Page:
Need Inspiration for YOUR College Essays? Look No Further!


Grace Lee

The Cube – a resource for seniors in their college application process.

By Staff:  Skyline Student, Class of ‘23

Common Application Prompt #2: The lessons we take from obstacles we encounter can be fundamental to later success. Recount a time when you faced a challenge, setback, or failure. How did it affect you, and what did you learn from the experience?

This year I’ve lived for the Friday night lights, the pre-performance cheer, feeling whole with my team. But, it wasn’t always that way. As a kid I adored watching my older cousin dance. The movements and costumes were mesmerizing and I fell in love with it. I watched her learn all these styles that I desperately wanted to take a shot at but I lacked any confidence to do so. I wanted to compete, I wanted beautiful costumes. It was a dream. And for most of my life, I never took the initiative to make my life the way it should be, to take risks and try the things I’d set my heart on. I was very shy but eventually, I understood I had to change things for myself, that I needed to reach out on my own, and I couldn’t stick to myself forever. It took me a long time. 


In second grade I started my first ‘big kid’ dance class: Irish dance. All the girls were my age but–in my young mind–taller, skinnier, prettier. felt like I could never fit in, I barely talked, tended to stay in my little corner. A little older, I joined jazz. Again, all the girls seemed so much better than me and I was old enough to really care. I was afraid people would hate me. After a few classes, I decided to quit. My mom tried to convince me to stick with it, but no matter what she said, I left anyway. At the recital that year, I wished I had gone through. It hurt to see everyone up on stage, costumes on, performing. All I could do was imagine myself up on that stage. I imagine some tears fell.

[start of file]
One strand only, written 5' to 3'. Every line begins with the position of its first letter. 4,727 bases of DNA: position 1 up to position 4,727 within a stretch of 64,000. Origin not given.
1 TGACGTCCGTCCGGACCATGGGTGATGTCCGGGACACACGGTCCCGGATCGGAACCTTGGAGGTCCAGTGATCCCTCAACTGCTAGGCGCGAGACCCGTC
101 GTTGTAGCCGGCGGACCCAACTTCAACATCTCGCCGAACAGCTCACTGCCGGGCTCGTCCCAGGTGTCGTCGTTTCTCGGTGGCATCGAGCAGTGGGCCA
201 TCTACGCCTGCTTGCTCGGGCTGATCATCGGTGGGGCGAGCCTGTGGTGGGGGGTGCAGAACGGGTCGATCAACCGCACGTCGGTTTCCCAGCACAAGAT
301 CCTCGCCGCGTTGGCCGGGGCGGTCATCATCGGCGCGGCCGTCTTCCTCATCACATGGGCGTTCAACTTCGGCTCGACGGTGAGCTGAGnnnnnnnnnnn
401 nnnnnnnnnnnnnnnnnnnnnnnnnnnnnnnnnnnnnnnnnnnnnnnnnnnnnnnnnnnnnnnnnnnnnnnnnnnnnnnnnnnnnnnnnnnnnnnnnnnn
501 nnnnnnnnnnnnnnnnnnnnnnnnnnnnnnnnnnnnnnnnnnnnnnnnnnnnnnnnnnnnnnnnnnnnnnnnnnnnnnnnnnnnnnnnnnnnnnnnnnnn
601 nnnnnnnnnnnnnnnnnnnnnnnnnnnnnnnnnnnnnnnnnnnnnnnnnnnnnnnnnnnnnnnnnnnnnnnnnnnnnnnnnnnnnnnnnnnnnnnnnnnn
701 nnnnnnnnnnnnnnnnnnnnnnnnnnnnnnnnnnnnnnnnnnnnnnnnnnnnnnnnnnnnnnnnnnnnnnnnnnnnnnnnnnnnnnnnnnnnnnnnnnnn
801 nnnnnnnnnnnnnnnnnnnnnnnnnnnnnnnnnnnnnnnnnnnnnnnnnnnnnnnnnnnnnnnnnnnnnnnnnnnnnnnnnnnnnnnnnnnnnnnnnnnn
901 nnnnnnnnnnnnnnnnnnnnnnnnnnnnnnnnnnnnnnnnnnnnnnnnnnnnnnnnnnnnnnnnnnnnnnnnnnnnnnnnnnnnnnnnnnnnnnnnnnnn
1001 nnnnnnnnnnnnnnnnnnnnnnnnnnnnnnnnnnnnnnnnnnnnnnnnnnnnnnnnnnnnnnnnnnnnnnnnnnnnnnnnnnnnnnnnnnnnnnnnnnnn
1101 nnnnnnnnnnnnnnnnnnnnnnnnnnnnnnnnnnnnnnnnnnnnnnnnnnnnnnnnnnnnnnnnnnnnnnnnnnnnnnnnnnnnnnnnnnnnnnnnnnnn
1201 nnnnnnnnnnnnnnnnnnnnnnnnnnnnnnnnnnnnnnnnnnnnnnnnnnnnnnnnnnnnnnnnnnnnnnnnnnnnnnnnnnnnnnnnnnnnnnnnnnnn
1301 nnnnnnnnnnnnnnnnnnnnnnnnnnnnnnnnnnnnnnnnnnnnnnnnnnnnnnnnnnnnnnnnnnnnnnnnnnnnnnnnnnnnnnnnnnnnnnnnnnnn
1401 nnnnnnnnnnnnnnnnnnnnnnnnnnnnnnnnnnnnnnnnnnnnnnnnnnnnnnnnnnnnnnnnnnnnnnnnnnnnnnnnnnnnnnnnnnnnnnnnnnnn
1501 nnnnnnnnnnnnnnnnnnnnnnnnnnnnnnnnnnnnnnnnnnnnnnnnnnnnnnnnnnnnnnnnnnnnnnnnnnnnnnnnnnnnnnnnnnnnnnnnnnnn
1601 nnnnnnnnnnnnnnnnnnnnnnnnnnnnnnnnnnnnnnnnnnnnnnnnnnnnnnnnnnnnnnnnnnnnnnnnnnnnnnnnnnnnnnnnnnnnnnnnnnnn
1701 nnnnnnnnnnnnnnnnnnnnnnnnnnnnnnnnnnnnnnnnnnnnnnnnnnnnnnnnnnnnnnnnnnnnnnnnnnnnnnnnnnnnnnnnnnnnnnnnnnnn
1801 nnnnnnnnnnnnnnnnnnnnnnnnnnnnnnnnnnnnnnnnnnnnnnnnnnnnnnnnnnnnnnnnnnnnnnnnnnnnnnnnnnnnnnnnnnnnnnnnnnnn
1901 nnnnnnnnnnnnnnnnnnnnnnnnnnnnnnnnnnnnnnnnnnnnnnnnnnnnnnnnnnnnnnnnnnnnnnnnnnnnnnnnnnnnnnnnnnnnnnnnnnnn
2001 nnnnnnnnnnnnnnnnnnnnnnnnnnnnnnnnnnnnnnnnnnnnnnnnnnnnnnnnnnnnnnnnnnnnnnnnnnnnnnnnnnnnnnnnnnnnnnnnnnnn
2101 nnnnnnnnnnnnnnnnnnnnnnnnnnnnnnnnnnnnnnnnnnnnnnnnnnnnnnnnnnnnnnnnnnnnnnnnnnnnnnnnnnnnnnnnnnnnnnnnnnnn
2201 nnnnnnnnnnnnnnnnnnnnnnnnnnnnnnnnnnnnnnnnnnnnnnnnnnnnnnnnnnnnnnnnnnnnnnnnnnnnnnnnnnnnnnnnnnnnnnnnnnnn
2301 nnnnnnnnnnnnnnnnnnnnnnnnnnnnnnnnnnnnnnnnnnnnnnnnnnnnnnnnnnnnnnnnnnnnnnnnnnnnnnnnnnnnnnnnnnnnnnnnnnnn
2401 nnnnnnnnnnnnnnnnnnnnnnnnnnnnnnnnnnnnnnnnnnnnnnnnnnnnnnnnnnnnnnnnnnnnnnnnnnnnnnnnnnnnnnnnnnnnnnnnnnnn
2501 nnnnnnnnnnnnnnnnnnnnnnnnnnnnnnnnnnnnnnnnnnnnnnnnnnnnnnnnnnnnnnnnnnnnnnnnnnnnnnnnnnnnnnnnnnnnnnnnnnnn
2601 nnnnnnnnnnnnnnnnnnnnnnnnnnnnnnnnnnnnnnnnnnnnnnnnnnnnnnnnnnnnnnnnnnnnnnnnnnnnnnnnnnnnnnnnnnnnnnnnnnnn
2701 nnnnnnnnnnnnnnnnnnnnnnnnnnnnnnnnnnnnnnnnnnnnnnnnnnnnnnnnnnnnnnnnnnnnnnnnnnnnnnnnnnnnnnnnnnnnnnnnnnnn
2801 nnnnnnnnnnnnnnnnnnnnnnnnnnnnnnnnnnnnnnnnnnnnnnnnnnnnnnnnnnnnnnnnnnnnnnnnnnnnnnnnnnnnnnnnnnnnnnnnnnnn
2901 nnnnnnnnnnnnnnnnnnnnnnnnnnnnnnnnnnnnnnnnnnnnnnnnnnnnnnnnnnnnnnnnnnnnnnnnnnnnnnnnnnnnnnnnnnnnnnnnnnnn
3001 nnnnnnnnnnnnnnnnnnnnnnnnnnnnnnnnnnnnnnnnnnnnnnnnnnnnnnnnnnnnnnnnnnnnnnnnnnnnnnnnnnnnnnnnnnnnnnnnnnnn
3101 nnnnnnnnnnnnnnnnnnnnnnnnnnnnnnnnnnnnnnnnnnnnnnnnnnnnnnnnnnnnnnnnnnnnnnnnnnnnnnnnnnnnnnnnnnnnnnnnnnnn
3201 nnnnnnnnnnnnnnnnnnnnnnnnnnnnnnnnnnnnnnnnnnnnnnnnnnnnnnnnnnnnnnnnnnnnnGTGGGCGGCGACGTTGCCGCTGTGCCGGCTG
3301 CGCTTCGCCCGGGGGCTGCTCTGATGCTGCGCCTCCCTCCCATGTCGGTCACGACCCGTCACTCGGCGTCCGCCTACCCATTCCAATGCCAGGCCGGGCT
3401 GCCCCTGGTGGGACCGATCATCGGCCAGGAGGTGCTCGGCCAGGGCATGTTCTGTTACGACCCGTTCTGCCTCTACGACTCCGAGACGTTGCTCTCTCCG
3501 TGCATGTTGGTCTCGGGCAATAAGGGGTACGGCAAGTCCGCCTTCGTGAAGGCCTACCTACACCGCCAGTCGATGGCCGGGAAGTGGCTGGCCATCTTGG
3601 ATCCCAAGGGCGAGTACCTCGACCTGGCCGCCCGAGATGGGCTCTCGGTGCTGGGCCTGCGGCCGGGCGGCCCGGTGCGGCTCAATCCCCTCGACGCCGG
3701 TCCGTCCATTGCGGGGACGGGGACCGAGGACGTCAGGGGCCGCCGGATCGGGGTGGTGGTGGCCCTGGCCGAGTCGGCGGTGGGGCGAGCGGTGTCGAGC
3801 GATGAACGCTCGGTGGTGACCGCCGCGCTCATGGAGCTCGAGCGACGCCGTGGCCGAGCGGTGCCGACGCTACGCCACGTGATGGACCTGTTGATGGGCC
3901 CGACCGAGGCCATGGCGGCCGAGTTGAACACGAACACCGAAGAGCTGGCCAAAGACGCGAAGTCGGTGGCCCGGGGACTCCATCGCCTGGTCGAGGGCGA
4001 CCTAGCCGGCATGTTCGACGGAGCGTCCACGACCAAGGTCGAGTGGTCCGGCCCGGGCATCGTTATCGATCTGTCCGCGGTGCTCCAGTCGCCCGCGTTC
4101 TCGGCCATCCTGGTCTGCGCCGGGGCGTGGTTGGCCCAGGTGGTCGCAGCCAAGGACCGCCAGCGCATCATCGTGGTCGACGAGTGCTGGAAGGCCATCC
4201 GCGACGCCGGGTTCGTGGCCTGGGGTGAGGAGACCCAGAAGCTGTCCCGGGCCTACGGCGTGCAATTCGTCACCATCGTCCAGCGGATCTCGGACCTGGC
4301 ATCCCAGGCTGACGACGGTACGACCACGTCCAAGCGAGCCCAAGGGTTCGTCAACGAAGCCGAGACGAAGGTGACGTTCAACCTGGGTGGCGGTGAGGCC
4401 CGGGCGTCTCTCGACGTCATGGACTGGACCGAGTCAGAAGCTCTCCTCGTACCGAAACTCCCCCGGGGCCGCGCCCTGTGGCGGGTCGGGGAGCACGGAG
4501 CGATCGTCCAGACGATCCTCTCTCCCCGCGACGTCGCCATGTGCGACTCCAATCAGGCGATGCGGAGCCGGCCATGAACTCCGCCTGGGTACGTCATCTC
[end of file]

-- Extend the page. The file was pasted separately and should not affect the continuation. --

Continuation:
Through the years I continued classes on and off. I began to drag my friends into them with me, feeling more confident with someone I knew well. They hated it. In seventh grade, in a class on my own, I was comfortable and okay. I’d look for the people like me, people who also didn’t have a group and reached out to them. They became the people I made friends with, the reason I could stay. It felt better to stick with someone else who felt the same. It meant I wasn’t the only one. I’d like to think I had the same impact on them as they made on me.


Freshman year was a brand new step in my life. What I remembered most entering the year was how I watched the cheer team for years. I wanted to accomplish one thing younger me dreamed of and join them. When tryouts came around, I thought for days and hours, wondering whether I should try out. Right at the last minute, I chose to stay home. Later they were on the sidelines, cheering and having fun. And I imagined what it would have been like if I had tried out, what I would be feeling dancing on the sidelines with people watching. The regret felt like it was making a hole in my stomach. All I wanted to do was go back in time, rewrite the choice I made. 


The change came once COVID hit. Tryouts for the same team became online, sending in a video submission, not being judged against other people. Remembering how I felt that last year when my regent was the highest, I decided to take the chance.


I took small steps at a time. I learned the dance through the nights, watched the videos a hundred times over in the dark. I didn’t want my parents to watch or to know, only practiced when they were out of the house. I didn’t want anyone to see me try in case I failed. I even waited until the day videos were due to ask my mom if she thought I should join. That’s when she said those famous words, “what’s the worst that could happen.” I agreed. 


Two years later I’m on the team. It’s amazing, having the experience, living that old dream, and most importantly being confident. I reached out more, became friends with everyone, not just those that looked nice. I never wanted anyone to feel like I had for years. We hype eachother up. We are a true team. I feel accepted, included and most of all happy. When I walk onto the field for halftime, when I try a new move at practice, when I reach out to people on my team, I’m no longer so afraid. I feel the best I’ve ever felt in my entire life. I’ve begun to, and will continue to thrive with the confidence I’ve learned to gain. It wasn’t easy but everyday I remember how much I have grown. It makes my heart feel like it is going to burst with pure happiness.